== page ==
ZAHIR TANIN ( Afghanistan) said that the Committee’s debate was being held against the backdrop of the harsh reality of terrorism, which threatened mankind as a whole, and which had yet to be eliminated. It was the international community’s responsibility to protect present and future generations and more needed to be done in order to transform political commitment into reality and to enhance international cooperation.
Turning to the situation in his country, he said Afghanistan was a clear example of a State struggling vehemently to combat terrorism. That struggle had lasted for more than two decades, extending back to the “dark era” of the Taliban regime where citizens had been denied basic human rights and freedoms. Afghanistan had come a long way in transforming its society for better through the promotion of democracy and human rights, but the Afghan people had yet to realize their number one demand: the chance to live in peace and security.
Continuing, he said that terrorism in Afghanistan, which was being funded externally, continued to plague the country with no end in sight. With attacks carried out on people from all walks of life, his country had lost thousands. Each and every day security forces worked to prevent another terrorist attack, yet the severity of challenges they faced was such that Afghanistan’s enemies could continue to wage attacks and compromise stability.
He said Afghanistan had undertaken a range of efforts to implement the relevant 13 protocols and conventions. However, the international community must clearly focus on the four pillars of the Global Counter Terrorism Strategy. The work of the counter-terrorism committees was at the core of the international architecture against terrorism. Joining previous speakers, he called for the early conclusion of a comprehensive convention on terrorism and the convening of a high-level conference on the matter.
FATHALLA A. A. ALJADEY ( Libya) said that despite attempts to combat terrorism and eradicate its root causes for many years, it persisted today in exacerbated forms and had multiple causes. He urged the international community to examine carefully its successes, failures and stumbling blocks so that it could realign its counter-terrorism strategy, while also calling on all Member States to enhance their efforts to reach a general consensus on a draft comprehensive counter-terrorism convention.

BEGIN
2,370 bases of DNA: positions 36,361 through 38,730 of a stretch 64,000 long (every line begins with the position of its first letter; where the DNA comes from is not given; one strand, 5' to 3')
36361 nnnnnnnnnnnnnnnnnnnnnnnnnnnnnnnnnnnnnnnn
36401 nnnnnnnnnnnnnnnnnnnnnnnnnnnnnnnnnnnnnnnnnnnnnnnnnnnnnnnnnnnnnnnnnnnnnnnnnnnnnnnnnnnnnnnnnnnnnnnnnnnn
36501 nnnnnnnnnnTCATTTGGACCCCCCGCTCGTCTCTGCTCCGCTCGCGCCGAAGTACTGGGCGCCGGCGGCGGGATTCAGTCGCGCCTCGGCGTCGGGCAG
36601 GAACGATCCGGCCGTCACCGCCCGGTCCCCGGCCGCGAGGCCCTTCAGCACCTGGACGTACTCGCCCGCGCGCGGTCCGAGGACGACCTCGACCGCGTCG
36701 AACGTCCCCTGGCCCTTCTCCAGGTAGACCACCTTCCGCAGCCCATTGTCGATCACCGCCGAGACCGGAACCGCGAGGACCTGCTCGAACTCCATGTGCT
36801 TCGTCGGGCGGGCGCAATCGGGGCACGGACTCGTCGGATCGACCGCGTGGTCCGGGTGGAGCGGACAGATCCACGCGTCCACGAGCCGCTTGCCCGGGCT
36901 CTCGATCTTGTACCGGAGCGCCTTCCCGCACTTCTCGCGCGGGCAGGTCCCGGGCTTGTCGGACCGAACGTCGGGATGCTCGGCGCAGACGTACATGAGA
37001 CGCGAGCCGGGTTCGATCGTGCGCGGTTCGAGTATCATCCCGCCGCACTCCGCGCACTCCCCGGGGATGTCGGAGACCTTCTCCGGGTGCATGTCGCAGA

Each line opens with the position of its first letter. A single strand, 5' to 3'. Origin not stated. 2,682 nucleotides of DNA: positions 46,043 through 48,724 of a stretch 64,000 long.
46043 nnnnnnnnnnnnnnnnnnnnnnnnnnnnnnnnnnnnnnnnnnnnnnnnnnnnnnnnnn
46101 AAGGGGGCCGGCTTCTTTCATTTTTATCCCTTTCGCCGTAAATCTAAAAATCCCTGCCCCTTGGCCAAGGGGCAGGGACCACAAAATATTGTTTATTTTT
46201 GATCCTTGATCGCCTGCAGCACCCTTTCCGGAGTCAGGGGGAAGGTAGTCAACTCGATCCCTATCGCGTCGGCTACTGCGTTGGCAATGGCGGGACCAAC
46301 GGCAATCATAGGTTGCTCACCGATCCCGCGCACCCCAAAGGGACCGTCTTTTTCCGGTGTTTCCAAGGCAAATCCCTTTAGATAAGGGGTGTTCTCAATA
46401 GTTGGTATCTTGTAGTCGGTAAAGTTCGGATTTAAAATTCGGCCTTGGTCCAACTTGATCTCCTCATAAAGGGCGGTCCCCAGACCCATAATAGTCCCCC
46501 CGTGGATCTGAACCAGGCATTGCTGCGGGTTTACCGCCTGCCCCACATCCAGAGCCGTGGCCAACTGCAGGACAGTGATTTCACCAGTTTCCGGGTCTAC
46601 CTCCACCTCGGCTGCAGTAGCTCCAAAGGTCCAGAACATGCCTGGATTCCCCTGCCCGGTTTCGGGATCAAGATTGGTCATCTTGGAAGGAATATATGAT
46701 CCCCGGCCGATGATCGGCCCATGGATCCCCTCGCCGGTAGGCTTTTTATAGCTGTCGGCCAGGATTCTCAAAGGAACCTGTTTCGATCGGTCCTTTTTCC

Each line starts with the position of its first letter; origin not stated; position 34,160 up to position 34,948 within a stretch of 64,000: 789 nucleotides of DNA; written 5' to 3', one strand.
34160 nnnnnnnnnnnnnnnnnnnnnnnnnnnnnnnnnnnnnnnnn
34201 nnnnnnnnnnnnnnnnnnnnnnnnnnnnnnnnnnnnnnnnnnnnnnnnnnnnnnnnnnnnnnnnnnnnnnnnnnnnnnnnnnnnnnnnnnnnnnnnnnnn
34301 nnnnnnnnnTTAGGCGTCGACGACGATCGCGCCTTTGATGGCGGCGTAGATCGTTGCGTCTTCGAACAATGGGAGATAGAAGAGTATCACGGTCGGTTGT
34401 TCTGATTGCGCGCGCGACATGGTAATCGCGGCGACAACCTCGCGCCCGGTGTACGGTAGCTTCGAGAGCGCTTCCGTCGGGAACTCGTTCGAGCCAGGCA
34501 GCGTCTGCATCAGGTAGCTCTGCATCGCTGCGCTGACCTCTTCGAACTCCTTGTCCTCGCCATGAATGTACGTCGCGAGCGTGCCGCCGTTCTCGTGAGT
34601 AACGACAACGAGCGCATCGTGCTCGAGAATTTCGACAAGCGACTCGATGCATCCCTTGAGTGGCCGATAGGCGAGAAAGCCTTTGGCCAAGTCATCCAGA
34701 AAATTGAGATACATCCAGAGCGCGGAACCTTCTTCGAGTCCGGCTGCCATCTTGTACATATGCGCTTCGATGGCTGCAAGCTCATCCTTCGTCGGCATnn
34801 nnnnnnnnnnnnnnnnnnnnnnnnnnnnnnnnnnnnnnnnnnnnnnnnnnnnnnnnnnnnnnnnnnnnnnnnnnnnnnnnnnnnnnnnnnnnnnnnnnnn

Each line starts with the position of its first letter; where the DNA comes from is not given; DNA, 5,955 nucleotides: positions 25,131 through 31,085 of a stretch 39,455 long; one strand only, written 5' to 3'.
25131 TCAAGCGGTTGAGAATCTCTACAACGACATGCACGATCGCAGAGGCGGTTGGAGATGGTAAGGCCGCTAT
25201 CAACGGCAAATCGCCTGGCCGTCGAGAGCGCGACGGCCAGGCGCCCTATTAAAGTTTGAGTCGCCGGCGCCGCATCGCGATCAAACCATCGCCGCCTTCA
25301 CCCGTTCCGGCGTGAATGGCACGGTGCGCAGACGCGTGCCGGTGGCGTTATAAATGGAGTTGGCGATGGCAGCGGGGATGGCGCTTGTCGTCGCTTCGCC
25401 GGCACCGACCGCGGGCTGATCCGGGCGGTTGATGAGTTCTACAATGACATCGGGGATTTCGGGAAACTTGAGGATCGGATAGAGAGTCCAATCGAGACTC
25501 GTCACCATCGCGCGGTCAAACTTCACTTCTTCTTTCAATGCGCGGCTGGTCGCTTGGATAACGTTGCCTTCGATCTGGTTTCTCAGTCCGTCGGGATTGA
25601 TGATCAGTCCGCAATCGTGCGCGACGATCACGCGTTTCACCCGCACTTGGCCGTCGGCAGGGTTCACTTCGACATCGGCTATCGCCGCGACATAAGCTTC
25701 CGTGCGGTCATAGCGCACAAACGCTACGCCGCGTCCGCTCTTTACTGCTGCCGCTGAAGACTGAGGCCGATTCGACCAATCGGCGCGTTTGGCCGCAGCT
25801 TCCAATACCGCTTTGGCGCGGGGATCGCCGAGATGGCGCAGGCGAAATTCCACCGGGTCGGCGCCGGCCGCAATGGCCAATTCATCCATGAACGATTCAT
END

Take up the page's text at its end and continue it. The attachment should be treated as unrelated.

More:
Having recently emerged from dictatorship, Libya was seeking peace, security and prosperity, but had instead become a factor of instability in the region and the world, he said. The country faced various issues, such as cross-border crime, trafficking in drugs and weapons as well as illegal migration. Libya was now working to bolster laws on impunity, and hoped to continue working in that direction after its legislative elections. Finally, he condemned the killing of United States diplomats in Libya, stressing that those actions did not represent the convictions or religious and moral beliefs of its people. The perpetrators of those crimes would be brought to justice and face the appropriate punishment.
Right of Reply
Exercising his right of reply, Syria’s delegate said that he had not given details in his previous statement about other States’ activities that had supported terrorist acts in his country. The delegate from the United Arab Emirates, however, had “raised a matter that went beyond framework of brotherly relations”, referring to how Syria had dealt with Israeli terrorism. That reference had been erroneous. Continuing, he reminded the delegate of the United Arab Emirates that when Syria had provided support and assistance to brother countries, Israel had perpetrated terrorist attacks. When the United Arab Emirates had endeavoured to grant the Taliban the status of a Member, Syria had opposed representation of this group in the international community and in this Organization. Syria’s position was one of veracity and principle in combating terrorism.
Turning to the delegate of Kuwait’s statement, he said he would have preferred that the delegate address the activities of the Kuwaiti Government, with regard to supporting activities in Syria, particularly acts of Salafist extremist groups, some of which were represented in Kuwaiti Parliament. The campaign organized under the slogan of jihad constituted interference in his country’s affairs.
Also exercising his right of the reply, Kuwait’s representative said that his country, in light of the content of international reports and those of the Human Rights Council, had made clear its human rights record. Kuwait had implemented United Nations principles regarding non-interference in the internal affairs of third States and had lent no support to the internal affairs of one State versus another.